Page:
Giorgio Morandi ( 1953 )
Still life was the ideal subject for Giorgio Morandi, whose primary concern was to achieve a measured balance of composition and tone. Throughout his career he repeated the same motif: arrangements of objects he had in his studio – boxes, bottles, cups, vases, candlesticks. In this Still Life he displayed the finesse and clarity for which he was renowned. Centered on the horizontal canvas are five tightly grouped objects: in the foreground, and upright brown and white-striped box and two rectangular bottles laid on their sides, their bottoms facing the viewer. Morandi spent hours, even days, arranging, studying, sketching, and carefully painting his clusters of commonplace objects, transforming them into timeless “totems of poetic truth.”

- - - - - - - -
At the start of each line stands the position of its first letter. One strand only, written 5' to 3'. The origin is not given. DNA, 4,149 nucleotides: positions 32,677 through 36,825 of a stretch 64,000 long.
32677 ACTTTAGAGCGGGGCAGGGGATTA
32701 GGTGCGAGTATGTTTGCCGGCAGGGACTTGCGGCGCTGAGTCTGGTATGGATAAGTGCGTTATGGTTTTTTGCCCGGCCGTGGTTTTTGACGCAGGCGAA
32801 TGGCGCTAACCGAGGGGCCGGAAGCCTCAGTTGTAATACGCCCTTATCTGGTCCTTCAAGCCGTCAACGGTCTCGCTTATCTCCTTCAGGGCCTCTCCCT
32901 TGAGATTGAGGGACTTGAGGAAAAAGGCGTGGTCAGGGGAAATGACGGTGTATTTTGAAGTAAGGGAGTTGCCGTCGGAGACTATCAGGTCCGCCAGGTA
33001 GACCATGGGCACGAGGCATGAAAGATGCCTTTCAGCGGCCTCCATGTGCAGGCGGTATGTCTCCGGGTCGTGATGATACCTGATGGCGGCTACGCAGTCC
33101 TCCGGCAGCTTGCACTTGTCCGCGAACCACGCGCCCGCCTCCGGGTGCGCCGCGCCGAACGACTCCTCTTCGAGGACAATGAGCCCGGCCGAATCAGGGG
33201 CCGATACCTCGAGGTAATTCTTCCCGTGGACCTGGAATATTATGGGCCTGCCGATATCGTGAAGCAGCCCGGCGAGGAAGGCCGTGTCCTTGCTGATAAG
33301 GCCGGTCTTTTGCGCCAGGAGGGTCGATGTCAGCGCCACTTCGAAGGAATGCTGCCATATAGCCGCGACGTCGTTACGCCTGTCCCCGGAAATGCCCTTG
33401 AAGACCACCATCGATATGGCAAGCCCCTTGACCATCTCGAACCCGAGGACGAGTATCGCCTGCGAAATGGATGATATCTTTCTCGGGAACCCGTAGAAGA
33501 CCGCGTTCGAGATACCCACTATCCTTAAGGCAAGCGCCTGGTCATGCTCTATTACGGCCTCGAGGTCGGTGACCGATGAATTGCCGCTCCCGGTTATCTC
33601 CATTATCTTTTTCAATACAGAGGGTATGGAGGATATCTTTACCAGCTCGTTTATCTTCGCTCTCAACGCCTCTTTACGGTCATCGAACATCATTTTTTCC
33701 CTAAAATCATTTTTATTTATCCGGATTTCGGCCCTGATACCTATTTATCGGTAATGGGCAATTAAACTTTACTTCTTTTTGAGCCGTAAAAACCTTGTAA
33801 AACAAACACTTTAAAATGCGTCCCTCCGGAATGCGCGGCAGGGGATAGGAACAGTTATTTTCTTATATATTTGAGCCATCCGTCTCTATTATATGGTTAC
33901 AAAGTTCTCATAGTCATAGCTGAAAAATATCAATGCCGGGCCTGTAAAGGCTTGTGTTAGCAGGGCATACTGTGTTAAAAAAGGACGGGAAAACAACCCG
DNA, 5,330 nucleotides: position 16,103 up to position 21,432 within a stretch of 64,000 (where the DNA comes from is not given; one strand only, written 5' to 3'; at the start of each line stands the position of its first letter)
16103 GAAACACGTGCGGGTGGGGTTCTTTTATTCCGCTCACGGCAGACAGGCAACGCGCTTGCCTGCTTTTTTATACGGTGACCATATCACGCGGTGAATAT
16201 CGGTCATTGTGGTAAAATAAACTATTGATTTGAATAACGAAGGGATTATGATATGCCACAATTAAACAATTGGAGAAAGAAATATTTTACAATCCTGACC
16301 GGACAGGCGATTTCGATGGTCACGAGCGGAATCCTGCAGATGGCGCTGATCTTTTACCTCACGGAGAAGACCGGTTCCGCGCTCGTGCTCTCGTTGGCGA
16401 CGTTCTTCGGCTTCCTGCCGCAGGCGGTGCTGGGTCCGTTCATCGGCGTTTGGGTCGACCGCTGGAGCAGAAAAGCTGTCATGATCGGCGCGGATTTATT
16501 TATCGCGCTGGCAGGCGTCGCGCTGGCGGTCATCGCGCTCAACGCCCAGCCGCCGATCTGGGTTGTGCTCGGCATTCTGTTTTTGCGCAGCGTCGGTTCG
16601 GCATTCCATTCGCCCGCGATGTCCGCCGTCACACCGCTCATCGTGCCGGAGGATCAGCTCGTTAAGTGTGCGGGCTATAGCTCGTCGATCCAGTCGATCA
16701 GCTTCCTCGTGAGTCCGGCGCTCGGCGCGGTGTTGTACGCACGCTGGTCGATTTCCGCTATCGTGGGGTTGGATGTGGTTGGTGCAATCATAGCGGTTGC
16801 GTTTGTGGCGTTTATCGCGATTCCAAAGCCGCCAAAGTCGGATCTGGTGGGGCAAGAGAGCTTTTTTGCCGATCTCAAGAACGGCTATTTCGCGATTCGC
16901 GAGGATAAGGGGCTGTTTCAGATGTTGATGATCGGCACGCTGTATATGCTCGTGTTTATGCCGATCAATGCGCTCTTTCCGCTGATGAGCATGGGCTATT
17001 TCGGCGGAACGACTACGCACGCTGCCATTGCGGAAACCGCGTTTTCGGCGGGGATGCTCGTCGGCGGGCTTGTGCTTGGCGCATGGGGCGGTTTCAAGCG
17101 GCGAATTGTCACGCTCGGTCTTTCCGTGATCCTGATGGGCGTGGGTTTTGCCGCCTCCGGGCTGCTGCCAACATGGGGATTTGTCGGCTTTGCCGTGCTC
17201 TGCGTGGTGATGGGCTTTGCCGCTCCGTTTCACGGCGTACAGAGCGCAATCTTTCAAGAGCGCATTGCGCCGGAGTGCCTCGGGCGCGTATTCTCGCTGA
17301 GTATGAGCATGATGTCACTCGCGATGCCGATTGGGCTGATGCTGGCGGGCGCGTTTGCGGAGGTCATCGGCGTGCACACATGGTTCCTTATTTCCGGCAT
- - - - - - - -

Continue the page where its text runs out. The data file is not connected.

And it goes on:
In the course of his long and productive career, Morandi was influenced minimally by the contemporary Italian avant-garde. He had little interest in the dynamic forms of the futurists and experimented only briefly with the hallucinatory imagery of the metaphysical artists, such as Carrá and de Chirico. A solitary man who seldom left his native Bologna, he claimed as his foremost influences Cézanne and Seurat, and the early Italian Renaissance artists Giotto, Piero della Francesca, and Uccello, all of whom stressed balance, architectural form, and tonal relationships.